For years private eye Ryder Hart lived on the edge. Tonight he'll cross the line.
Sunset Grill, also known as 'Peter Weller with a moustache', is an early 90's crime/action/thriller that feels about five years late on the scene. Stone washed jeans and Mexicans over the border themes were very of the 80's. That being said, this is a solid (if slightly over-long at 104 minutes) movie that treads the same boards we've walked many times before. It does it pretty well so there's no harm in doing it all again - after all, this is a blog dedicated to movies that half the time share the same three or four stories.
Peter Weller is Ryder Hart (awesome name), a disgraced ex-cop now Private Investigator with the aforementioned moustache. He's a stumbling drunk, is estranged from his wife who now sleeps with his best friend, he lives in squaller and hangs out at a bar called The Sunset Grill, owned by his ex wife. The film starts with him on a routine case spying on a cheating wife with a long range camera, drinking whisky from the bottle with a straw. The opening scene makes you think the film will be more comedic than it turns out to be with angry husbands bursting through closed doors; in fact outside of a few lines here and there is a fairly intentionally humourless movie. In many cases that can make for hard viewing but I was satisfied with the end results here - not overly amazed and I won't be re-watching it in any haste, but all the loose ends were tied up nicely and I'm not left with a bitter taste in my mouth, which is more than can be said for a lot of movies from the early 90's.
Besides, I said intentionally humourless; there's plenty of unintentional humour to enjoy here. The moustache for one. The sex scenes are pretty amusing too, probably due to the soft focus lens and, well, that moustache again. Weller in a cowboy hat and leather jacket, driving a huge American car and hurling whisky bottles is gold. Weller in a pink, backwards-facing baseball cap trying to work a coffee machine is just ridiculous. John Rhys-Davies' attempt at a Scottish accent is ludicrous, as was his racist attitude to 'beaners'. Weller attempting to hide in the nut-house section of a hospital is probably actually a funny scene that was intentional. Overall though if you are getting this to laugh at with your mates over beers you will probably be disappointed. If you want a funnier and more action-packed Weller, check out Shakedown.
We learn early on that Hart is separated but not divorced from his wife Anita who now just pities him after he has hit the bottle hard and lost his career due to the death of his father-in-law that he blames himself for. We also see in Tijuana a scared Mexican kid Guillermo running from a mad, tall blond guy and his rat-like sidekick. He manages to post a letter to Hart but soon after he is caught and his head crushed. The letter arrives at the Sunset Grill but Hart brushes it to one side. Later that evening when Anita is closing up shop she is attacked and killed by the blond guy and his henchman who are looking for the letter, but they do not find it. Hart sees this on the news and after coming to terms with his grief, puts his PI shoes back on, opens the letter from Guillermo and tries to both locate who killed his wife and what the strange barcodes in the letter mean.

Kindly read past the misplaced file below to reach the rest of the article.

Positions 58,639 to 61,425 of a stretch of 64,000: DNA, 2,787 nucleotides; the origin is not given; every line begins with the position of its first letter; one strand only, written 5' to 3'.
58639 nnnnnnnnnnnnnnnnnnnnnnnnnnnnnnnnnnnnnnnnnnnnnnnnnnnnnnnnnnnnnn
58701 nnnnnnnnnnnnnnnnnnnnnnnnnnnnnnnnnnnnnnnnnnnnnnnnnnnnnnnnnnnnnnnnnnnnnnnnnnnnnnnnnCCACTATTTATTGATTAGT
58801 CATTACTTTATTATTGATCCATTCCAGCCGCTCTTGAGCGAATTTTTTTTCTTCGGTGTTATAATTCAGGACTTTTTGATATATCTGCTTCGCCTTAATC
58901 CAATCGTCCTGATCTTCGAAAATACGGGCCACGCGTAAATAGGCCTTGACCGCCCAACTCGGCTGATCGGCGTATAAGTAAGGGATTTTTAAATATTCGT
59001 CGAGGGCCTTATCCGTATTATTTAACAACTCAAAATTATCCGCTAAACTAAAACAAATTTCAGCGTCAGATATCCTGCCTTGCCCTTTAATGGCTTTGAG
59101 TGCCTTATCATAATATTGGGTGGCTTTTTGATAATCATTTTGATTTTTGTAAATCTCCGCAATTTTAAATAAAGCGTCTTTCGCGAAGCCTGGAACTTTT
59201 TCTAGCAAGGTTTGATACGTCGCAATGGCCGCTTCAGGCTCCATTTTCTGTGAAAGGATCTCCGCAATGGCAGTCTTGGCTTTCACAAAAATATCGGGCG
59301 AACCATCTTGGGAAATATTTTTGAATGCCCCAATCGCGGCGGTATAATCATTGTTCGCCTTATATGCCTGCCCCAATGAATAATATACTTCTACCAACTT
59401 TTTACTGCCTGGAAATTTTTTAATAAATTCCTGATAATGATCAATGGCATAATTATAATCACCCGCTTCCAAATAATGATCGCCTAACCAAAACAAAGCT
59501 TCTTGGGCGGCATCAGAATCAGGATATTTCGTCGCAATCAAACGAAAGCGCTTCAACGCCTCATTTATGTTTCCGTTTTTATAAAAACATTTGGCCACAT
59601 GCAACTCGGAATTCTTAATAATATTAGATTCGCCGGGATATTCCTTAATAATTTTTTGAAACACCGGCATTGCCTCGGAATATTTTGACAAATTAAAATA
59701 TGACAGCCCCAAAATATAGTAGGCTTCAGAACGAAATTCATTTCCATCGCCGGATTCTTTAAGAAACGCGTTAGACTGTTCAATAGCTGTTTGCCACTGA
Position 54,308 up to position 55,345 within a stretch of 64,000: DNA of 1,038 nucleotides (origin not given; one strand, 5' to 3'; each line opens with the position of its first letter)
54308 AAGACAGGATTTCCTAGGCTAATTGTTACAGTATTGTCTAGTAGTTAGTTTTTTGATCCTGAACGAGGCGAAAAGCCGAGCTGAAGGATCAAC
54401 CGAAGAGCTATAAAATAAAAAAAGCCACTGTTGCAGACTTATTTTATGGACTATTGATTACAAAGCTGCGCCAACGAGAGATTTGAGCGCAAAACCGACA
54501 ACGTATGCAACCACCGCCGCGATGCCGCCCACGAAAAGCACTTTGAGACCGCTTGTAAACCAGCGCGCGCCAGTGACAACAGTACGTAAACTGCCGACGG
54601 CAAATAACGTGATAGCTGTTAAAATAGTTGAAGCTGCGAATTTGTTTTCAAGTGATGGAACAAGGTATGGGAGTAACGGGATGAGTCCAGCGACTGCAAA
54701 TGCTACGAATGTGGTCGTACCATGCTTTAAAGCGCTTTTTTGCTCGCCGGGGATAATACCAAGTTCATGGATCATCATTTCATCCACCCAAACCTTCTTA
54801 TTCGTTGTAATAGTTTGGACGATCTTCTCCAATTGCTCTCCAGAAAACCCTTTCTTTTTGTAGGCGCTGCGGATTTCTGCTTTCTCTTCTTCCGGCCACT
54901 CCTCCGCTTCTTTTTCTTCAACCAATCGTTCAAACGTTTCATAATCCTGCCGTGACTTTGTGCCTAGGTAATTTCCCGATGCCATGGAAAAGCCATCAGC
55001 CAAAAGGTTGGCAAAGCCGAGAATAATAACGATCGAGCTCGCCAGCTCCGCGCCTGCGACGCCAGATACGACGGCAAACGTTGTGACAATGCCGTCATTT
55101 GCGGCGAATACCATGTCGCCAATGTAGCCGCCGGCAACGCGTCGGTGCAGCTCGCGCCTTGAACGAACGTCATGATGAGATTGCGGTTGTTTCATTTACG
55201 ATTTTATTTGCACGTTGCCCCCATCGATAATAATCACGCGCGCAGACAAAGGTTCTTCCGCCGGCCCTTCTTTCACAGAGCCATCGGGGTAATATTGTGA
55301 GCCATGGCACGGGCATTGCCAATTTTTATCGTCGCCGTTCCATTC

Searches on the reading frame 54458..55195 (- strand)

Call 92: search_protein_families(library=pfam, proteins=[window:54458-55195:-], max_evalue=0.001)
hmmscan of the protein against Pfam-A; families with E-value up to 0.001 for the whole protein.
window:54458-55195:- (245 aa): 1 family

Lori Singer is in this (from Footloose but more importantly in Julian Sands' awesome Warlock) as Loren, a hottie that works for Harrison Shelgrove (Stacy Keach), the owner of a gun club and more importantly a specialist hospital, which is crucial to the plot. She gets involved with Weller as well. Yes that does mean she gets her kit off, more than once I might add. Other players in the movie are the previously mentioned John Rhys-Davies (Indiana Jones and the Last Crusade, Sliders) is also here as a corrupt cop that both arrests illegals and trades them. Danny Trejo has a brief appearance as the "Young Mexican" who tries to shiv Weller but gets beaten up by him instead. The one that stumped me was the Doctor who is apparently played by Randy Pelish, but I could have sworn it was Roy Brocksmith, the Doctor from Total Recall. The similarities are pretty astounding, I thought, especially the voice.
The trailer below will have you believe this is a gritty revenge movie, but it's not really. Hart is out to find his wife's killer, but he is also a PI trying to find out why these Mexicans are being killed and their organs removed. The puzzle is larger than the individual pieces, as it were. Cryptic notes are deciphered that help Hart climb the ladder to truth and as the movie goes on he learns more about his friends and associates, and their involvement in an underground people-trafficing ring with dark consequences. There is a bit of a noir feeling too with some of the shots I felt; close ups of Weller talking to the screen while talking to someone behind him, smoking a dangling cigarette. There's of course some action, mainly a few shootouts and punchups but no car chases, which was a shame.
This is an enjoyable movie when you want something less silly and more serious. It's not serious in a Schindler's List way but it's definitely not played for laughs. Recommended.
Solid 16:9 enhanced widescreen presentation that isn't overly sharp, colourful or brilliant but it gets the job done. Dark scenes aren't too murky. The sound is fine but Weller tends to blur his speech when he mumbles which can make for a few cases of 'what was that?'. Runtime 104 minutes.
eBay for a couple of bucks; the site is littered with them and as far as I can tell Region 1 is your only choice. Also available in a three-pack with low-budget crime movie Scorpion Spring and Dennis Hopper's Eye of the Storm.